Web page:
As Meleski vs. Estate of Hotlen, Cal. Ct. App. Case No. C080023 shows, plaintiffs who prevail at trial may also recover their costs in addition to the policy limits in cases in which the insurance companies refuse reasonable settlement offers. Parties are encouraged to resolve their legal disputes through settlements. When they fail to do so, the parties that refused to settle for reasonable amounts may be ordered to pay the costs of the parties that prevail.
“…it has properly been said that when a child is endangered, it is not beyond contemplation that its mother will be somewhere in the vicinity, and will suffer serious shock.” (Prosser, Law of Torts (3d ed. 1964) p. 353.)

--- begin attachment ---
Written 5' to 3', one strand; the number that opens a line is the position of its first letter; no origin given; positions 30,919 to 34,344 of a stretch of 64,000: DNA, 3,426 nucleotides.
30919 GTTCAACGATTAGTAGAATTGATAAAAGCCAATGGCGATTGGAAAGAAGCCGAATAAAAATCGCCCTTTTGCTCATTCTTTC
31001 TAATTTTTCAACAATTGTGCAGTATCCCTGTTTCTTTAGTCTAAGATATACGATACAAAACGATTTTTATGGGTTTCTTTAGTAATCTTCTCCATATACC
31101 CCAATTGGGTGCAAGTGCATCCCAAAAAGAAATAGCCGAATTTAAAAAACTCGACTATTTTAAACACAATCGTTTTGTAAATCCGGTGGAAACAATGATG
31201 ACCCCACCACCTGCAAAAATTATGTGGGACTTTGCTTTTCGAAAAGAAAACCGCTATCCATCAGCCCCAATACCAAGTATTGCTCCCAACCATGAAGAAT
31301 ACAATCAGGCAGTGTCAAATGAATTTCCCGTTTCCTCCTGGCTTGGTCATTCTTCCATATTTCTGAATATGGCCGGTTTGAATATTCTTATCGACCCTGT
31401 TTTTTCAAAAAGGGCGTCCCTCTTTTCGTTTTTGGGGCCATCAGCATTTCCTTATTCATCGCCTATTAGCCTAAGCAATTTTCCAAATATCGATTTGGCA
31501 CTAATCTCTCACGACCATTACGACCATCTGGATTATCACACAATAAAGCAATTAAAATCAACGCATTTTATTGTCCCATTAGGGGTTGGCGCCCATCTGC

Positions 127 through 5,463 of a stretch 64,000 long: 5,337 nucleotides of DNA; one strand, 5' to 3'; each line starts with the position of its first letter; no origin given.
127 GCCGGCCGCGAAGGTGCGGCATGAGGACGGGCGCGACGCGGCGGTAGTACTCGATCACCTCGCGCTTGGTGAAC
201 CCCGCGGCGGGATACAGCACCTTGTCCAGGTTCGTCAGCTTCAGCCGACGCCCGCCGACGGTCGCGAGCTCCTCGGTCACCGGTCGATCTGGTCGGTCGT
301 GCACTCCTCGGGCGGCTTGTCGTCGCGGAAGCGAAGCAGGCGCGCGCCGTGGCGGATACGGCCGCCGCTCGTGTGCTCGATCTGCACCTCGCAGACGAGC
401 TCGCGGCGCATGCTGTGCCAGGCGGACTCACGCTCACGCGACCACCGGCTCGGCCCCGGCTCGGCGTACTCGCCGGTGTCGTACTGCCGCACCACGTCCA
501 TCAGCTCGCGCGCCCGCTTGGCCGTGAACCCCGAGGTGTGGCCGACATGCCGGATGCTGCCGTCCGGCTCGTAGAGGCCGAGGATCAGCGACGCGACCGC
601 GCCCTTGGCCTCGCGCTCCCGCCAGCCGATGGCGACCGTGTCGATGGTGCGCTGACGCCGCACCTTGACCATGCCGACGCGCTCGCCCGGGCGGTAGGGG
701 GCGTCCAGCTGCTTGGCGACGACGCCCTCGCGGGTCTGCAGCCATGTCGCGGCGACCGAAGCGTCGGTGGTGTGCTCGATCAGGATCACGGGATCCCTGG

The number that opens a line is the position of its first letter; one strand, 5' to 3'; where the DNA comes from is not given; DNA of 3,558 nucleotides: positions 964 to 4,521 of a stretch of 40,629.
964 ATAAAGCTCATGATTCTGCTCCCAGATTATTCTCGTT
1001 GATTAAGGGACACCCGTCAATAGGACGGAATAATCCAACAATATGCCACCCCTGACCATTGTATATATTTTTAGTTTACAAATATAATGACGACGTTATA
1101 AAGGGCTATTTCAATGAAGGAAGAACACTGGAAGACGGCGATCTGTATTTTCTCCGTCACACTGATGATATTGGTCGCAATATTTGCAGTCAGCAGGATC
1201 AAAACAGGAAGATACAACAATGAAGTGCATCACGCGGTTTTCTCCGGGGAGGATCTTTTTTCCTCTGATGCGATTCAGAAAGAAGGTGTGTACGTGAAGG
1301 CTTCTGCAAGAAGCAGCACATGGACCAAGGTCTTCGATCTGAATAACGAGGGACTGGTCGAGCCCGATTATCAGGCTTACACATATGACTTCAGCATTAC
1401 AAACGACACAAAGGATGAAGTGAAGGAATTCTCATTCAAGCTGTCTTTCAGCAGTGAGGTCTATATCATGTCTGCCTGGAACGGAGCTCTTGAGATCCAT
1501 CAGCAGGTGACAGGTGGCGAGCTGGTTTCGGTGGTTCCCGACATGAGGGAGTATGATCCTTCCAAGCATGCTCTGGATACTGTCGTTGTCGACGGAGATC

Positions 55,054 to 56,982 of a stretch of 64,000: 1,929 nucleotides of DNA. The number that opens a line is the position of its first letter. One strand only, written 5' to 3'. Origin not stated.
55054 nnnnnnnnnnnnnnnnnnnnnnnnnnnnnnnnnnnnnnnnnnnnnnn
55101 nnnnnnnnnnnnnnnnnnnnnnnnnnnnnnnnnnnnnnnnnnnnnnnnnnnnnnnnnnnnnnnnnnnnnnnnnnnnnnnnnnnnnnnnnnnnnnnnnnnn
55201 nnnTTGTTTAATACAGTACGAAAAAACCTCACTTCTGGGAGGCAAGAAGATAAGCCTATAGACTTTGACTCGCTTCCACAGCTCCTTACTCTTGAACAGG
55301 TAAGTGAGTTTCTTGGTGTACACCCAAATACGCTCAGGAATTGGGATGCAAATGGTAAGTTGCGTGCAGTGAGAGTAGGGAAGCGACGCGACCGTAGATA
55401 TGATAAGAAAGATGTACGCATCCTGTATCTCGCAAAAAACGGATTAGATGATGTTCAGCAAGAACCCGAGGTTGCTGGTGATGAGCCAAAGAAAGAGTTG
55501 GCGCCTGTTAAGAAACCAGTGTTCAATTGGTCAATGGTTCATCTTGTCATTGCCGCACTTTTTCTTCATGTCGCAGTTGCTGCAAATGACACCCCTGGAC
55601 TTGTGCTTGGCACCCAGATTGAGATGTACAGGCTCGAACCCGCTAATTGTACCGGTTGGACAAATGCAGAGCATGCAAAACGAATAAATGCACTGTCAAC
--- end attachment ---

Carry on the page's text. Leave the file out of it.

As part of my continuing series of famous case law that came from the California Court system, I wanted to discuss what is probably one of the most cited authorities throughout the United States on personal injury law as it relates to claims for emotional distress. This is the California Supreme Court decision of Dillon v. Legg (1968) 68 Cal.2d 728.
Facts of the Case: This was an auto accident claim where an infant child was killed. At the time of the accident and the death of the child, both the child’s mother and sibling were present and witnessed the child die. However, there was arguments as to whether just the sibling rather than the mother was in “close proximity” to the accident scene itself at or near the time of the child’s death. The trial court granted a “summary judgment” against the mother on her claims of negligent infliction of emotional distress but, sustained the claim of the sibling. It went up to the California Supreme Court to decide the scope of this tort of negligently causing another person emotional distress and who should be able to make this claim and under what circumstances.